EDUCATION for the needs of the people and the state has ever been the concern of man. I believe that all people should have the opportunity for education according to their talent, particularly in modern states, where the requirements of life are complex and the struggle to make a living is very intense. Education provides a common language, creates common attitudes and norms for citizens. It is an important unifying factor in building national consciousness and pride and a healthy community spirit. An education not meeting the demands of society is not worth the name. It is clear that in the South Africa I visualize — a nonracial, democratic South Africa — there can be no question of different systems of education for different racial groups.

The position of nonwhites in education under Nationalist rule is tragic. Nonwhite education, especially Bantu education, is poor in content and poorly supported financially. In fact, the aim of Bantu education, as stated by Prime Minister Verwoerd, is to give the African “an education to fit him for his station in life.” This means an inferior education for the African, for apartheid assigns him an inferior status in the country. The lowering of standards in Bantu education is evidenced by the fact that the government specifies that instruction in African schools should be in the vernacular up to matriculation in the university.

I would have education free and compulsory for all, in the primary grades, at first, and later, through high school. Substantial aid would be given to universities, with a generous system for scholarships and loans to students. No child of ability would be denied higher education because of lack of money.

In technical and trade schools, which would be state schools, education would be free. At the discretion of the government, trade and technical schools, subject to government control and supervision, might be established as private schools. State schools at the level of higher education would be established to supplement independent universities.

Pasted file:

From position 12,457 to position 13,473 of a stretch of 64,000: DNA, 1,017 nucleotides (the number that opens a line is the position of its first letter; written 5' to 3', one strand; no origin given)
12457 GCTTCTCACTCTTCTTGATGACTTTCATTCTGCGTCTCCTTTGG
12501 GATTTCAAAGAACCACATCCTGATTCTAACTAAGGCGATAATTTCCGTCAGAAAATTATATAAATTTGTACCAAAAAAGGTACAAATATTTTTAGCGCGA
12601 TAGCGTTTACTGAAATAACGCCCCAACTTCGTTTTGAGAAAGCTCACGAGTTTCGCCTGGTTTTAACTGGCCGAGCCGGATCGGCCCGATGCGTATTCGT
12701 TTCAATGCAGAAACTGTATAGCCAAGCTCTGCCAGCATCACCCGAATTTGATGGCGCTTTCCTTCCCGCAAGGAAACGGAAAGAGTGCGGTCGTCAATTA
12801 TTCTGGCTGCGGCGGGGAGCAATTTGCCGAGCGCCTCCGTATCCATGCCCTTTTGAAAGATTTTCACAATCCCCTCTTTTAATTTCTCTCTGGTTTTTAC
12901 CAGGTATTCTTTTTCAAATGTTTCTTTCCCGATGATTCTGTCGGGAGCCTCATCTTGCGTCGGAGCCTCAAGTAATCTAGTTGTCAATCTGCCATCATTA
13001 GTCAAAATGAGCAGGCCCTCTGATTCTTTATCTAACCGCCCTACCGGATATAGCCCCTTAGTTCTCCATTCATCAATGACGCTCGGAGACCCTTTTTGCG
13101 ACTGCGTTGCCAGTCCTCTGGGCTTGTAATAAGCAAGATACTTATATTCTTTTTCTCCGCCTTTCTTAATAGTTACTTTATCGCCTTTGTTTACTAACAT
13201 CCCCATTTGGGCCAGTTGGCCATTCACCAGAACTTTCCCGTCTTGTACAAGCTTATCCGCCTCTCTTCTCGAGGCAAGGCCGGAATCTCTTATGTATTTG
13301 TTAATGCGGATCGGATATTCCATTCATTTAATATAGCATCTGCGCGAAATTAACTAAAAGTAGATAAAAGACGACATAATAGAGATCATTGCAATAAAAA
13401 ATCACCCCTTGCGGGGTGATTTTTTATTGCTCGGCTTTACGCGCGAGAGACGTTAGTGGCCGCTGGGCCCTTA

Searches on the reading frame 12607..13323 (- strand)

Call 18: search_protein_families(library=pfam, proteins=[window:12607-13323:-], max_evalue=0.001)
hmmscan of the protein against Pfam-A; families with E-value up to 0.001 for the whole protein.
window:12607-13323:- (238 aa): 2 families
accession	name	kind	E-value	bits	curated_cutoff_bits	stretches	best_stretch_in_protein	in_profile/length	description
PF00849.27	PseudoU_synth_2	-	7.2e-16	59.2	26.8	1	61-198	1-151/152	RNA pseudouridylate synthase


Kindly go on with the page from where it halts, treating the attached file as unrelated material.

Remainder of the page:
A special effort would be made to stamp out illiteracy. In this regard, night schools to provide working adults with facilities for part-time education would be encouraged and liberally subsidized in an ambitious literacy program. A large-scale research program in conjunction with the universities and industry would be worked out, adequately financed by the government.

Only multiracial schools, at all stages, would be allowed. What differentiation there might be would exist in the lower grades, where instruction in the mother tongue would predominate up to the fourth year, but certainly not beyond the sixth year. Multiracial schools will be demanded by the need to develop common patriotism and national solidarity. Religious schools, which must be set up on a multiracial pattern, would not be prohibited. But the sectarian curriculum would have to follow the state syllabi and be subject to government inspection.

A word more about Bantu education today. According to the Nationalist Party government, state aid to Bantu education is limited to 6.5 million pounds per year. Africans are expected, by direct and indirect taxation and by other means of raising money, to meet the heavy burden of their education, although the African community is not only the poorest section but is overwhelmingly illiterate. Of black children who enter school, hardly 3 percent remain beyond the age of eight, whereas for white children, education is free up to the age of about sixteen, by which time the average child graduates.